Finding Meaning and Purpose through Trauma, Loss, and Grief
I believe the Cosmos has given each of us unique gifts and experiences to develop for a purpose which has meaning. In addition to obvious ones, our gifts include the trauma, loss, and grief we all experience in our lives. These gifts counter-intuitively make us accessible, credible, and useful to those who also have experienced trauma, loss, and grief. These nonobvious gifts often are hiding from us in plain sight, because we undervalue them so much.
I believe for us to find meaning and purpose, we must find our “calling”—what medieval monastics called “vocation.” Our vocation is life’s answer to the question, “What is life asking of me?” The answer is that one thing we are supposed to do, where our unique gifts serve the deep needs of others. To serve others who uniquely need us is the meaning and purpose of our lives, I believe.
Dr. Kathleen Franchek-Roa is an Assistant Professor of Pediatrics at the University Of Utah School Of Medicine. Dr. Franchek-Roa is the Chair of the University of Utah Hospital and Clinics Domestic Violence Committee. This Committee has developed guidelines for the identification of and interventions for patients who are victims of abuse, neglect and/or exploitation, including victims of Domestic Violence, Vulnerable Adult Abuse, Human Trafficking, Sexual Violence and Child Maltreatment. Through her work on this Committee, the University of Utah health care system is transforming into a trauma-informed care system. In addition, Dr. Franchek-Roa serves on the Utah Trafficking in Persons Task Force and is a Co-chair of the Task Force's medical subcommittee. This Subcommittee is leading the way in providing a trauma-informed, best practices approach to identifying and intervening with human trafficking victims in healthcare settings across the state. Lastly, Dr. Franchek-Roa is the Chair of the Healthcare Work Group for UDVC which develops best guidelines for healthcare providers in identifying and intervening with victims of violence, abuse and exploitation.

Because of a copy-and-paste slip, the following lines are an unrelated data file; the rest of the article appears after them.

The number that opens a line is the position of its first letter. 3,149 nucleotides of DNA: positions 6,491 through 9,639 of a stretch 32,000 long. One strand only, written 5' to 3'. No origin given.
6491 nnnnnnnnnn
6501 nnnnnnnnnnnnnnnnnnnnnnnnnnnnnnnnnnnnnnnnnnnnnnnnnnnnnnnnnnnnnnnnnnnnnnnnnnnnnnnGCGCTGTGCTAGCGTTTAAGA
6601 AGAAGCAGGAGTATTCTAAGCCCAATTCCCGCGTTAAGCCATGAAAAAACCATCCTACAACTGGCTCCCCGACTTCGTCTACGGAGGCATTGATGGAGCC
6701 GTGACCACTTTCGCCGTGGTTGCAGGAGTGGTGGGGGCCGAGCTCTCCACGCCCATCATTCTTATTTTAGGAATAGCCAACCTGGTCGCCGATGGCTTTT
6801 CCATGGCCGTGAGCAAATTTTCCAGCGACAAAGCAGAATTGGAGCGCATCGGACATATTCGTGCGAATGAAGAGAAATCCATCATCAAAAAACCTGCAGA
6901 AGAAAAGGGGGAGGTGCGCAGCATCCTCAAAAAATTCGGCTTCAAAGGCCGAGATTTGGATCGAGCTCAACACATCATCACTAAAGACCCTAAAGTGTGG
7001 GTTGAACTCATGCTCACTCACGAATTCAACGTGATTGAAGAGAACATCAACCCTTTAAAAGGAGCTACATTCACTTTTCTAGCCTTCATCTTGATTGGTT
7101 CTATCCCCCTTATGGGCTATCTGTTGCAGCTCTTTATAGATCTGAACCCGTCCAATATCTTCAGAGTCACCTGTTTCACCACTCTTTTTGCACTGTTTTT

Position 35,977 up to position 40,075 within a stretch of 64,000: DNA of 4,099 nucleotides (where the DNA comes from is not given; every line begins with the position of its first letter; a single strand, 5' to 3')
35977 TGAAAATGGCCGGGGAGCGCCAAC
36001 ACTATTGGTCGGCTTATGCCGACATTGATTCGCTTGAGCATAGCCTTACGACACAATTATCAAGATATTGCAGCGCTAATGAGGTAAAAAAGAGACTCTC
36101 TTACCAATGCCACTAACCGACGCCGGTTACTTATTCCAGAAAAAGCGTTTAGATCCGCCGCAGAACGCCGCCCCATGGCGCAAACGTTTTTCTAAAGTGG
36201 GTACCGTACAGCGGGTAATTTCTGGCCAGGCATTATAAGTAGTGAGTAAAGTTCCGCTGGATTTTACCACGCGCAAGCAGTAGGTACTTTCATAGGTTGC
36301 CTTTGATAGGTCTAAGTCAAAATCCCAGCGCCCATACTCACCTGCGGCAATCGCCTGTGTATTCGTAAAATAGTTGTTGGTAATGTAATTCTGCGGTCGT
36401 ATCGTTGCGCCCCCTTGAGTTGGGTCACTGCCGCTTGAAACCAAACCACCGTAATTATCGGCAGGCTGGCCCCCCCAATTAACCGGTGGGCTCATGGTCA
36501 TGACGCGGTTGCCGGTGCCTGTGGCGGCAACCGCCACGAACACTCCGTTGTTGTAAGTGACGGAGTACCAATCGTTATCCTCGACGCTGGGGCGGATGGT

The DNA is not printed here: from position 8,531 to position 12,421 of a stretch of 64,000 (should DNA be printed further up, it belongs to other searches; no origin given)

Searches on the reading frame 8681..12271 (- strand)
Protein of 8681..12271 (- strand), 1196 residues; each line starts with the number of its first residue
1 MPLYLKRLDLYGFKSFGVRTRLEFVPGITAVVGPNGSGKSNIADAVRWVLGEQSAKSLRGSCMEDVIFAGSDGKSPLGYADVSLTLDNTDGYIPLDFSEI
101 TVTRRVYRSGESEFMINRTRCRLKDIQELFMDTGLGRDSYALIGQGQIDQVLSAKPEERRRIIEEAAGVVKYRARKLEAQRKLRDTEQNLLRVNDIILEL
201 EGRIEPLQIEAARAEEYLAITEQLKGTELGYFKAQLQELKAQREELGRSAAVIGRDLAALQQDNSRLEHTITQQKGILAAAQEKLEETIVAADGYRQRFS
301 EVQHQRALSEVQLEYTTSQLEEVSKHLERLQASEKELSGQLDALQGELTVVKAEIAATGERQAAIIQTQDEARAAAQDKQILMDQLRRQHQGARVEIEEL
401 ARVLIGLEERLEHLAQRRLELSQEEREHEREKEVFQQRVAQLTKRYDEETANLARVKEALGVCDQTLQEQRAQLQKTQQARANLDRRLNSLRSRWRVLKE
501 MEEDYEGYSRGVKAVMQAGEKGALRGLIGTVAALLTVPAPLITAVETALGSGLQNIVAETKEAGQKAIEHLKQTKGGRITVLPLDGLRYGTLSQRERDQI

The Impact of Adverse Experiences on the Health and Well-Being of our Society
The Impact of Adverse Experiences on the Health and Well-Being of our Society. During mediation we confront a variety of behaviors, and we are constantly adding to our toolbox of strategies for working through these behaviors with people. Understanding the impact of adverse experiences on a person’s health and well-being is just one of the strategies that may help us during mediation.
8:00 a.m. Registration & Breakfast
8:45 a.m. Welcome Remarks
9:00 a.m. Peacekeeper Award
9:15 a.m. Keynote Address: Diane Hamilton
10:30 a.m. Break
10:45 a.m. Ethics Plenary
12:00 p.m. Scholarship Award
12:15 p.m. Lunch
1:15 p.m. Breakout Presentations
2:15 p.m. Break
2:30 p.m. Breakout Presentations (Repeated)
3:30 p.m. Break
3:45 p.m. Closing Plenary: Diane Hamilton with Michael Zimmerman
5:00 p.m. End of Symposium, 20th Anniversary Celebration Begins!
Join us after the symposium for food & drinks to look back on the early years of UCCR!
5:00 pm - 7:00 pm
* Kings English Bookstore will be present from 12:15 p.m. until 2:30 p.m. with books to sell.
* Silent Auction 12:00 noon - 4:30 pm
* Catering- breakfast and lunch provided by Isabella's Catering
Danish, Donuts, Quick Breads and Bagels with Cream Cheese, Quiche, and Fruits
Water, Juice, Coffee, and Tea
Spinach or Green Salad with dressing
Grilled Chicken Breast with Savory Mushroom Sauce (on the side)
Beef Medallions with Burgundy Sauce (one the side)
Rice Pilaf, Roasted Potatoes, Vegetables
Rolls and Butter
Water, Sodas, Coffee and Tea